Now where was I?.... Oh, yes, I was talking about Children Shouldn't Play With Dead Things. If you've not read that yet - or, more likely, it's just plain been too long since that was posted - please go over. I'll wait here. Dum de dum de doo doo doo....
Back already? Okay, I don't blame you for not wanting to spend any more time with Alan and his troupe. Let's forge on ahead, and those who are still back at Children will just have to catch up.
The Dead Hate The Living begins with a nifty little device - we've seen it before, but it always help to get the story percolating early. A long-haired fellow speaks into a video camera, exclaiming he has made a breakthrough and his latest subjects are "showing an amazing.... aggression... something that I never imagined" which is borne out by the banging on the door behind him. Longhair places a revolver to his temple, stating that "with this final act, I join my legion... and the world that is known dies tonight!" A premature statement, as the doorbanger finally defeats the door, revealing nothing less than a zombie (the intestines hanging out are always a dead giveaway). Rather than going to meet his legion, Longhair wastes time by shooting it. A bad move, as the door-hating zombie decides Longhair would make a good substitute for a door . Fade to title.
Then it is time to visit a vastly underpopulated morgue (one gurney, one body) during a stormy night. Lightning! Thunder! (wait a minute... how many morgues have windows?). Enter the obligatory attractive young woman doctor (Wendy Speake), who examines the lone occupant - a young man with various wounds ("My guess - power tools. Perhaps a chainsaw.") and half his handsome face torn off - causing her to make the equally obligatory comment, "Why are the hunky guys always dead before I get to meet them?" And maybe that wasn't a good question to ask; she turns to put away an instument, and when she turns again - the body is gone. And the lights go out. More lightning! More thunder!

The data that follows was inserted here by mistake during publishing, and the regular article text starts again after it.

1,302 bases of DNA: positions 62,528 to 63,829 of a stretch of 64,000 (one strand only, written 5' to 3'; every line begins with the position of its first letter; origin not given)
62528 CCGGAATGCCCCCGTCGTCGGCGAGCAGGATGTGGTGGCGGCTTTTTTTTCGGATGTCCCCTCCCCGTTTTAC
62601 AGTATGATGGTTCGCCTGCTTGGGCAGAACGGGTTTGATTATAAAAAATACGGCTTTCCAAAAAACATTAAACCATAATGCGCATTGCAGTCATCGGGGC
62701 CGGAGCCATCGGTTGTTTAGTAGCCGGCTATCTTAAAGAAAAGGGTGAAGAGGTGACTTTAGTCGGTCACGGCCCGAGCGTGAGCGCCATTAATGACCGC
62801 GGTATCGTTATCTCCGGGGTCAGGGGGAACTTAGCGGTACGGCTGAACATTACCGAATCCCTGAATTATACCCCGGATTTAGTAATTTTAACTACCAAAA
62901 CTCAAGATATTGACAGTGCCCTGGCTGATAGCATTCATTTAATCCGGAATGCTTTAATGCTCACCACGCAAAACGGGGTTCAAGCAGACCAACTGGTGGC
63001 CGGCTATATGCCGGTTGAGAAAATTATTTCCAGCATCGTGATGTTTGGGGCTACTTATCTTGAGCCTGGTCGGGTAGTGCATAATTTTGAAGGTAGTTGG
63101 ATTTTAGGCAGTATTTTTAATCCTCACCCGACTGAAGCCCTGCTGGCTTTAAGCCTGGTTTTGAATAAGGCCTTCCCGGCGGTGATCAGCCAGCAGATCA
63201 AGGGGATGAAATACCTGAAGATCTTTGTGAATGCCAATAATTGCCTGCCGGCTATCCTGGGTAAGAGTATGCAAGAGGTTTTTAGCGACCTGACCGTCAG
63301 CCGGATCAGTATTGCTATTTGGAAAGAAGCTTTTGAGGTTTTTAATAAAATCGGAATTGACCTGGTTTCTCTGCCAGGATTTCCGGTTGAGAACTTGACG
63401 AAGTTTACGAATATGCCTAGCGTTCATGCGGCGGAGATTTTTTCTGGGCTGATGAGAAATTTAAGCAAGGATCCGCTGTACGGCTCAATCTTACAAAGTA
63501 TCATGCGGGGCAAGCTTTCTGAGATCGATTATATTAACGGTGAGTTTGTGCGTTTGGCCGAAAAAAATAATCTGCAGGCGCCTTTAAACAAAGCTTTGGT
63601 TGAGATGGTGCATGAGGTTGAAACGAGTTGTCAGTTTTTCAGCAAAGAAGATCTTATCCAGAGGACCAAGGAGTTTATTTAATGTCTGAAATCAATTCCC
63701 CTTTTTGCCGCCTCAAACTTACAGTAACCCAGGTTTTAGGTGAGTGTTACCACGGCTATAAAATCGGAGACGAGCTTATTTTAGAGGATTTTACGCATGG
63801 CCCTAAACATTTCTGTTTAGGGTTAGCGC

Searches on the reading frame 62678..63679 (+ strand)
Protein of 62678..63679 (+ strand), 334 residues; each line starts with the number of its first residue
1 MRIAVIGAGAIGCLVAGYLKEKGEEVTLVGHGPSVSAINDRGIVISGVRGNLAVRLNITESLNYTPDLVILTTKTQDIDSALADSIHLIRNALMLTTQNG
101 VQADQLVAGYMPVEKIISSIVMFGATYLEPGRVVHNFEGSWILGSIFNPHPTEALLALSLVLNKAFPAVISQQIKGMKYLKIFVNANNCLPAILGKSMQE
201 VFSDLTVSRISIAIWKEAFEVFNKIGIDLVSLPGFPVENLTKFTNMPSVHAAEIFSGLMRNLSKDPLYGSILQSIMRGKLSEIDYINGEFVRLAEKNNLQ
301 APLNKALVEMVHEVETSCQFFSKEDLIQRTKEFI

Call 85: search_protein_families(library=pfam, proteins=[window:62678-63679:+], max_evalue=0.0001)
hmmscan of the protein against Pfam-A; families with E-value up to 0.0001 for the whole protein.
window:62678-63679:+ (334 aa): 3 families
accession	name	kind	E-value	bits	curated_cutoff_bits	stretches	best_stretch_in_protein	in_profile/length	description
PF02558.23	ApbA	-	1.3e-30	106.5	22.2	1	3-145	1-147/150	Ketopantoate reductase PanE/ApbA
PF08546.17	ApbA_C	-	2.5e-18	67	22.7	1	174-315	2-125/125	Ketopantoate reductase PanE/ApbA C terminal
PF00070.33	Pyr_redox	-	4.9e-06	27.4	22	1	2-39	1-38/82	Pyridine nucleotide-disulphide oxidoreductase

Being a doctor, she realizes the best course of action is to leave the premises immediately. Of course, standing in her way is the aforementioned hunky dead guy, who cuts her throat with a scalpel, spraying blood all over a nearby anatomical skeleton (a standard fixture in every morgue, I am sure). Hunky Dead Guy then hauls her back to the gurney, laying her down and then proceeding to lavish undead lovin' upon her. The dead doctor's eyes snap open, her legs wrap around his hips, and the zombies proceed to get busy as punk music blares on the soundtrack.
Until somebody yells "Cut!".
You see, what we were witnessing was the filming of a horror movie, the fledgling attempt of director David Poe (Eric Clawson) and his lifelong pal, the makeup meister Paul (Brett Beardslee). The doctor is David's sister, Shelly, and the Hunky Dead Guy is Eric (Benjamin P. Morris), a young actor hopeful that this will be his entree to bigger things ("Nicholson started like this, right?"). David and Paul keep trying to reassure Eric with statements like, "You'll be the next Dick Miller!" Eric's inevitable response: "Who?"
Yes, this is going to be one fast, quick and dirty shoot, mainly because the tiny cast and crew have sneaked into an abandoned hospital complex (which, for some reason, still has power) to film it. Other people you need to know: Marcus (Rick Erwin), a geeky combination grip/production assistant/zombie, Topaz (Jamie Donahue), another PA (and the most wholesome-looking Goth chick you will ever see) (also David's incipient love interest), and Chaz (David Douglas, who somehow got left off the IMDb listing), the dreadlocked, ganja-smoking cameraman. And the villain of the piece, David's other sister, Nina (Kimberly Pullis), who is bankrolling her brother's little project, and is thoroughly unpleasant and unlikeable. Everyone was hoping Nina's usual penchant for getting lost would keep her from the set, but no such luck.
While other scenes are being shot, Eric and Shelly wander around the hospital, eventually finding a ransacked room with - gasp! - a video camera and monitor still on! Watching Longhair's eulogical tape, they assume it - and the blood splashed all over the room - to be a part of David's movie. Topaz pops up - literally, scaring the hell out of everybody - and urges them back to the set. She takes the videotape for safe keeping, then proceeds to poke around a bit more...
Until she calls the others down via the walkie-talkie. She's found an amazing workshop in the basement, full of horrible things in jars, scientific equipment, and the centerpiece: a device that looks like an enormous coffin stood on end, covered in bizarre gargoyle-esque carving, like a half-imagined, hurried Giger sketch. This, David decides, has got to be a part of his movie.